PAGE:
Yes. Schools must continue to submit Chapter 688 referrals via the Virtual Gateway. These referrals are essential so that adult agencies (Department of Developmental Services, Massachusetts Rehabilitation Commissioner, Department of Mental Health, Massachusetts Commission for the Blind, Department of Children and Families, and Massachusetts Commission for the Deaf and Hard or Hearing) can request the appropriate amount of funding from the legislature to serve students with IEPs who will turn 22 and are eligible for adult agency services. 688 referrals should be completed by the district two years before the student’s anticipated date of exit, but even late referrals are useful.
Districts should submit with the referral form, at a minimum, the student’s most recent IEP and three-year evaluation. Parent consent during this emergency can be in the form of wet signature or e-signature, email, or verbal consent documented in district staff notes. Questions about 688 filing or referral should be sent to:
- Bureau of Transition Planning
- Phone: 857-352-1741
- Email: email@example.com.
NOTE: According to Massachusetts Department of Elementary and Secondary Education areas of the school visited by the COVID-19 positive individual must be closed off and/or cleaned and disinfected. The area can be used 12 hours after cleaning/disinfecting has occurred.
While the administration continues to work with communities to implement best practices and protocols for reopening our schools we will continue to share with you guidance from the CDC, EPA, FDA, Mass EEA, Mass EEC, Mass DESE, and OSHA and the Governor's office to follow as we prepare for the new school year.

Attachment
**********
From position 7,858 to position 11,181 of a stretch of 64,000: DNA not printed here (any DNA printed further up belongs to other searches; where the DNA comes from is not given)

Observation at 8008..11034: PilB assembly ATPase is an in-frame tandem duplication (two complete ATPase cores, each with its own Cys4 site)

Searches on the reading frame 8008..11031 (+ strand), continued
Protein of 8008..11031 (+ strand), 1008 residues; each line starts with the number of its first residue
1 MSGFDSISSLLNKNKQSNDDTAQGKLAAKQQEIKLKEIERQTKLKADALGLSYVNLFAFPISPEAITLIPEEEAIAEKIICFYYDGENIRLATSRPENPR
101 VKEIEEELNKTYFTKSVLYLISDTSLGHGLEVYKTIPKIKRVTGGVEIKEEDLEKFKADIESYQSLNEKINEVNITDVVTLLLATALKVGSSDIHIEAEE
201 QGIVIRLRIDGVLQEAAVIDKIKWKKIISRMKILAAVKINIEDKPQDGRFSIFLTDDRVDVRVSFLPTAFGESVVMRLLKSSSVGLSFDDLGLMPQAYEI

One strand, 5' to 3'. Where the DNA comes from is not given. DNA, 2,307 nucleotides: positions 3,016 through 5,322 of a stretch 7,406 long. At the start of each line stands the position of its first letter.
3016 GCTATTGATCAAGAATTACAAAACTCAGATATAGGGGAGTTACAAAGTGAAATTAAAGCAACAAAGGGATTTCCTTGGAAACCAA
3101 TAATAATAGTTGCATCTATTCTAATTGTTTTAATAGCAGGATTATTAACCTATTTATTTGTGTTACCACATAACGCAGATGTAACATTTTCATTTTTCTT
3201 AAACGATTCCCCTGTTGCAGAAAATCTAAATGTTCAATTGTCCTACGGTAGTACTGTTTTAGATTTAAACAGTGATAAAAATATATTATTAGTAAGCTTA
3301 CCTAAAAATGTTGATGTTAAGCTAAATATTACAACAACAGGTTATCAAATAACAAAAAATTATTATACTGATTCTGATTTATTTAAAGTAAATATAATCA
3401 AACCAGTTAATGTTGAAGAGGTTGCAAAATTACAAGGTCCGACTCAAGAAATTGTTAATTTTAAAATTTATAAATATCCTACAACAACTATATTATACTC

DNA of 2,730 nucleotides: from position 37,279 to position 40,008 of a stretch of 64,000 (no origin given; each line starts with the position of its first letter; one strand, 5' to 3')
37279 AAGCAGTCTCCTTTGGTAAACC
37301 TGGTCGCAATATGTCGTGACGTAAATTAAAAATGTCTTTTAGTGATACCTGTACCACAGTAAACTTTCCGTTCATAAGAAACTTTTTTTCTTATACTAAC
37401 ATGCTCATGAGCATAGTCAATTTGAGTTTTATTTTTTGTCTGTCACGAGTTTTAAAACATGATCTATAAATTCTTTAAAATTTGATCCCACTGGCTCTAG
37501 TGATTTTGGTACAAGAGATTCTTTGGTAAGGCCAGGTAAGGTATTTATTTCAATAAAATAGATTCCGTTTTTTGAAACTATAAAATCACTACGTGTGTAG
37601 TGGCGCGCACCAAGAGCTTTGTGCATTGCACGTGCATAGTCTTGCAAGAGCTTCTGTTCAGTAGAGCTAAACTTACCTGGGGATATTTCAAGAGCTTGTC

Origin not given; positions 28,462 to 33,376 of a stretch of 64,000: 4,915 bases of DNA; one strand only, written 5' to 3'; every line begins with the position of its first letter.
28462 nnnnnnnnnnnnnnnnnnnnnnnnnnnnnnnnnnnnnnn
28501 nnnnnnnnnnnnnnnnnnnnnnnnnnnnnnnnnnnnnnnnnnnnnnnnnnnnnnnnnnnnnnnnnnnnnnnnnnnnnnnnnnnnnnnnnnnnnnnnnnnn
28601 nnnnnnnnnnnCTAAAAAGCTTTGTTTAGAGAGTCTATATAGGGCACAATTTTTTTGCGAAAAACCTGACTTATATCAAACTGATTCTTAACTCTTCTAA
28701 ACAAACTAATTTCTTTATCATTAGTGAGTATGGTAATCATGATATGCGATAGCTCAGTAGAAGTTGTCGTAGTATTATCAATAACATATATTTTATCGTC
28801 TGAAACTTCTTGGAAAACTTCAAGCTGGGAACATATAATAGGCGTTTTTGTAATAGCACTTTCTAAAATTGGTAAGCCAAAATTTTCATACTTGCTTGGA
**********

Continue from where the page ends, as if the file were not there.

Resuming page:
Also, we at SERVPRO of Newton/Wellesley know that not every community has access to the resources necessary to meet the strict cleaning guidelines to ensure a safe environment for our children. For those communities, we are here to help!
Certified: SERVPRO Cleaned
The Disaster Remediation Teams at SERVPRO of Newton/Wellesley are specialists in cleaning services and we adhere to the highest cleaning and sanitation standards. We are prepared to clean and disinfect your schools, according to protocols set forth by the Centers for Disease Control and Prevention. We have years of experience in dealing with biological contaminants, and we will go beyond the scope of work of "normal daily cleaning". Call SERVPRO of Newton/Wellesley today for a free consultation - (617) 332-9000.
All of us here at SERVPRO of Newton/Wellesley want you and your loved ones to stay safe and know that we will make it through this together! Rest assured, we will continue to do our best to keep you up-to-date and informed!